Keep in mind the four principles of Open Space that will help set the tone of the event:

1. Whoever comes are the right people. Passion is more important than position on an org chart.

2. Whenever it starts is the right time. Spirit and creativity do not run on the clock.

3. Whatever happens is the only thing that could have. Dwelling or complaining about past events and missed opportunities is a waste of time; move on.

4. When it’s over, it’s over. When a conversation is finished, move on. Do the work, not the time.

You can read more about Open Space at

Open Space game rules been popularized and incorporated into many self-organizing events which are known under different names, most prominently BarCamps and Unconferences. The concept of Open Space was put forth in Open Space Technology: A User’s Guide, by Harrison Owen.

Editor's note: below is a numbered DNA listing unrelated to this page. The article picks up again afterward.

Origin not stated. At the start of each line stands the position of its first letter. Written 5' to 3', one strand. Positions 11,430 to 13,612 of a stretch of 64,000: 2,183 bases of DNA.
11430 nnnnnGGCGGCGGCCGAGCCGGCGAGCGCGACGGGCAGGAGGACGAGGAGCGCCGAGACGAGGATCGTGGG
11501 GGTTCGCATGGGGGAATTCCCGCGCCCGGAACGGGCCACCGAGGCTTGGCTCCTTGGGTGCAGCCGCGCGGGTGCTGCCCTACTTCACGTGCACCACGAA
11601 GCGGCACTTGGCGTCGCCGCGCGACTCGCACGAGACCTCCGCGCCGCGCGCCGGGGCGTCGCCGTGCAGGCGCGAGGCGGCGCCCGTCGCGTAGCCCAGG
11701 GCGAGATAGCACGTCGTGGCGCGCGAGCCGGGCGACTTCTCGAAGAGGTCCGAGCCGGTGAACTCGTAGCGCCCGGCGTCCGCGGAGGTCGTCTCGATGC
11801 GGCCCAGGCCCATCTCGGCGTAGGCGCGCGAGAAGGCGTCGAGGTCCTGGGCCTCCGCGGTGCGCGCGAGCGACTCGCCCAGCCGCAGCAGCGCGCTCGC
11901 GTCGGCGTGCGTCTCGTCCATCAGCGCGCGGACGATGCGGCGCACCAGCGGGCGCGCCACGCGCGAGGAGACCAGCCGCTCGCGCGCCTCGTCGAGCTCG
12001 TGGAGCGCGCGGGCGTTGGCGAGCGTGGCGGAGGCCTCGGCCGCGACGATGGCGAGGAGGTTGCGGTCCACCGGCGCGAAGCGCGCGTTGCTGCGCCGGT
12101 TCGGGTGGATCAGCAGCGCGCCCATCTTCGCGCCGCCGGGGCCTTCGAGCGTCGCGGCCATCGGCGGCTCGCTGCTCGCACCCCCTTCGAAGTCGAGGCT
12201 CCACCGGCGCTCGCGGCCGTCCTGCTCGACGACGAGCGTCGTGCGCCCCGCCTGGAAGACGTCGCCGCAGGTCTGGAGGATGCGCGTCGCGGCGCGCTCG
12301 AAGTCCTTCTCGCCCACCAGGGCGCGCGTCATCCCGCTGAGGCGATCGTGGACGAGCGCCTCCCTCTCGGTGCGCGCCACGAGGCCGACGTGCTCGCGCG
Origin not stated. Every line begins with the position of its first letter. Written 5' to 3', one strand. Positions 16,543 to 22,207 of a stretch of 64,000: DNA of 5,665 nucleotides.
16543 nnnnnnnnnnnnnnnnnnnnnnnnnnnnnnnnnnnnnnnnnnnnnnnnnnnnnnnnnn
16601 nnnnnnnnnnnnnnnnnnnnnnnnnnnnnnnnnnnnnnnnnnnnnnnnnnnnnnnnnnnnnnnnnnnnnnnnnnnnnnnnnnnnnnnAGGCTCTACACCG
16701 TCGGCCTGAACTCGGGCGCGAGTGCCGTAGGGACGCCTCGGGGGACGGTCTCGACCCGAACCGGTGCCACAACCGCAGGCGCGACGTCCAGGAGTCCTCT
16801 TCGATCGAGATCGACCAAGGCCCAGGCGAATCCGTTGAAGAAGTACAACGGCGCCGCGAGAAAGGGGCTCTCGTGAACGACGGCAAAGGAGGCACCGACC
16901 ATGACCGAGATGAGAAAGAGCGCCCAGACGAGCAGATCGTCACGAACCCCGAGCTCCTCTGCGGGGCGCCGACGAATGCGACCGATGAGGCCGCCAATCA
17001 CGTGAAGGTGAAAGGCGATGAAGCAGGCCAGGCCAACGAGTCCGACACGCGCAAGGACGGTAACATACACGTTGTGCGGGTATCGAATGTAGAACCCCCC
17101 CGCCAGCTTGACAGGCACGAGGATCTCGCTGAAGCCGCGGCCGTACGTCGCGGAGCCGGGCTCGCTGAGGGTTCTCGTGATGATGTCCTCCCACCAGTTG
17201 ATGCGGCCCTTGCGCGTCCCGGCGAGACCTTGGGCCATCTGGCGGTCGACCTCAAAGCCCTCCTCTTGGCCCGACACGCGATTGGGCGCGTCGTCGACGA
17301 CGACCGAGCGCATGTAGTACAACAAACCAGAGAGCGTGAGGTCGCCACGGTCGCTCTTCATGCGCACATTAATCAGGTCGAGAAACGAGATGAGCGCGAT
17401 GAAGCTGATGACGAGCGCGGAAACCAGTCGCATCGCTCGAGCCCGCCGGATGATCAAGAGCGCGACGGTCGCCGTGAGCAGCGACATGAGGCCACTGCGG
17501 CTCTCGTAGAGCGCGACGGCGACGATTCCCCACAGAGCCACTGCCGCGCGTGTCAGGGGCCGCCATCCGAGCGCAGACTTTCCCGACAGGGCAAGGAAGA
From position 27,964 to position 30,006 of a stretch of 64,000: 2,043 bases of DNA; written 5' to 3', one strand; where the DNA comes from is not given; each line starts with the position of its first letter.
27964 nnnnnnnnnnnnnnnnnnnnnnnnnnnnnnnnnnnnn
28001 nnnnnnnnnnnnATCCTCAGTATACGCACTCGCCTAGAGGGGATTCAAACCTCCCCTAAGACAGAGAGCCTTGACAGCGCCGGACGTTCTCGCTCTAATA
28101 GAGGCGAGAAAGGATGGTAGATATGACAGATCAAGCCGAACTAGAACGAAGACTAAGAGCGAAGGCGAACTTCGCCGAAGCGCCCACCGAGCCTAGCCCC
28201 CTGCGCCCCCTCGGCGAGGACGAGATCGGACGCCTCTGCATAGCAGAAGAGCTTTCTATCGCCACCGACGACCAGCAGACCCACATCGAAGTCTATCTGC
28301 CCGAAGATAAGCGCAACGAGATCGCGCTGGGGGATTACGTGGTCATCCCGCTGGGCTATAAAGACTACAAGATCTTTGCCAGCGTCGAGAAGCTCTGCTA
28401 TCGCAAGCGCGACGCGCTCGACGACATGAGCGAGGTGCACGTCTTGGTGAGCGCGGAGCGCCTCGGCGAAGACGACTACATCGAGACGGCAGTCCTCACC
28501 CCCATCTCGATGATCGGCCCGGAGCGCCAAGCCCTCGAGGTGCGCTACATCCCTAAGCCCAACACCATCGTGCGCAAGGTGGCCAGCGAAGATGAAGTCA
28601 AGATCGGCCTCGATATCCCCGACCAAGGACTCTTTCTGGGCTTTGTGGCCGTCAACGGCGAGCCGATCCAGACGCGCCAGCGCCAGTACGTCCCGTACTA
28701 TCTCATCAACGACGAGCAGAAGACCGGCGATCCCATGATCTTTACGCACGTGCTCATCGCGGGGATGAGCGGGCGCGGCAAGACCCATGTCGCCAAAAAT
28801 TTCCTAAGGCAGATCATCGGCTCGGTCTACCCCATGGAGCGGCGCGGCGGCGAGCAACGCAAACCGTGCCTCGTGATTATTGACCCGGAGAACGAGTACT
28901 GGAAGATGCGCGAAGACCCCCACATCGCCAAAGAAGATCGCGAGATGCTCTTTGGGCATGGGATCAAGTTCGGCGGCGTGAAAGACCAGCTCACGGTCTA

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Poster Session

Meshforum 2006

Object of Play
If a picture is worth a thousand words, what would 50 pictures be worth? What if 50 people could present their most passionate ideas to each other—without any long-winded explanation? A poster session accelerates the presentation format by breaking it down, forcing experts to boil up their ideas and then present back to each other via simple images.

Number of Players: 10–100

Duration of Play: 20 minutes to develop posters, an unlimited time to browse

How to Play
The goal of a poster session is to create a set of compelling images that summarize a challenge or topic for further discussion. Creating this set might be an “opening act” which then sets the stage for choosing an idea to pursue, or it might be a way to get indexed on a large topic. The act of creating a poster forces experts and otherwise passionate people to stop and think about the best way to communicate the core concepts of
their material, avoiding the popular and default “show up and throw up.”